Work for a Cup

Originally Posted by our partner association, Joint Marketing Initiative.

As much as I love brewing coffee, there are some mornings I roll out of bed loathing the work involved in making my first cup of the day. Those special mornings when a cup appears at my bedside are like a little taste of heaven. I just prop myself up, inhale the aroma, take my first sip and it’s magic.

And then I find myself in Ft. Portal, Western Uganda at a workshop aiming to help farmers understand how everything they do from picking, pulping, washing, sorting, drying and storing coffee can affect cup quality.

The aim is to reach farmers in very rural parts of Western Uganda, some of whom believe that coffee is used to make ammunition. Paineto (Bukonzo Joint Cooperative) tells me about farmers high up in the Ruwenzori Mountains who cut down their coffee trees when they hear rumors of war in order to stop the production of bullets. When he sits down with these farmers and explains that coffee is actually a beverage that people consume, they cannot believe people could possibly drink that much coffee.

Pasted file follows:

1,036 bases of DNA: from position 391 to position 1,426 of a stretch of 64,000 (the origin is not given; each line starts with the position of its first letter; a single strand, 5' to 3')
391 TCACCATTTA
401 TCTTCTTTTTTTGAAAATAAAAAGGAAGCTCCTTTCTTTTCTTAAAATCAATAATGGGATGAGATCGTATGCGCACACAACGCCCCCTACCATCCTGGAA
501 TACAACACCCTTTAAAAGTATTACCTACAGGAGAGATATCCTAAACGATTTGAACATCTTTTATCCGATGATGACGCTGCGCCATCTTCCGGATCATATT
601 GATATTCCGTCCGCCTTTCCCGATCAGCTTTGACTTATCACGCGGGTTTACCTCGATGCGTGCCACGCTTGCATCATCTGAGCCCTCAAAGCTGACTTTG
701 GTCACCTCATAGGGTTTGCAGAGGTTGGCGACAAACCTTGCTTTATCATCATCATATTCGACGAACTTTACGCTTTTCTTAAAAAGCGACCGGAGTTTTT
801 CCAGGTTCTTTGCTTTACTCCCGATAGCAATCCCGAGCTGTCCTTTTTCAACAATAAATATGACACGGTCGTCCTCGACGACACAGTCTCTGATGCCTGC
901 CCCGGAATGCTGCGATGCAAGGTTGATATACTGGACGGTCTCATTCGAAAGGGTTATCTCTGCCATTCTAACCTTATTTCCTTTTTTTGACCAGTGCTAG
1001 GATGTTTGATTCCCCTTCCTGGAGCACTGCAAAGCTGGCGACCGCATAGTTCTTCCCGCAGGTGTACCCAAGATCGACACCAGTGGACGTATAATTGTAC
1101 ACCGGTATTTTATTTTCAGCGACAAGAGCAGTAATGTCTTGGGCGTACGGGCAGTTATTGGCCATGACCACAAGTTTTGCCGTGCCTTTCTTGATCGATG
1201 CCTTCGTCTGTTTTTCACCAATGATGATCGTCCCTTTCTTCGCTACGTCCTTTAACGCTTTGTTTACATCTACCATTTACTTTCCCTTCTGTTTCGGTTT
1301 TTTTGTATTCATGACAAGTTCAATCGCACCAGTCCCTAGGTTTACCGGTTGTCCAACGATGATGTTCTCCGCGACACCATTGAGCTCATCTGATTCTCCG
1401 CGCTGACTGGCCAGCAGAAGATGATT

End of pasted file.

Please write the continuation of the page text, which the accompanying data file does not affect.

PainetoWfarmers

Paineto and his field staff have to travel quite a ways to share this information with rural farmers. They walk miles in steep terrain to visit and train their farmers in improved coffee processing methods, including organic farming techniques.

PainetoWalking

Lying in bed at home, I mistook that sip of coffee that appeared at my bedside for magic, but really it was just a lot of hard work coming together to make something truly beautiful… a good cup of coffee.

So thank you, farmers and producers, for delighting us every morning with your fine work.

Advertisements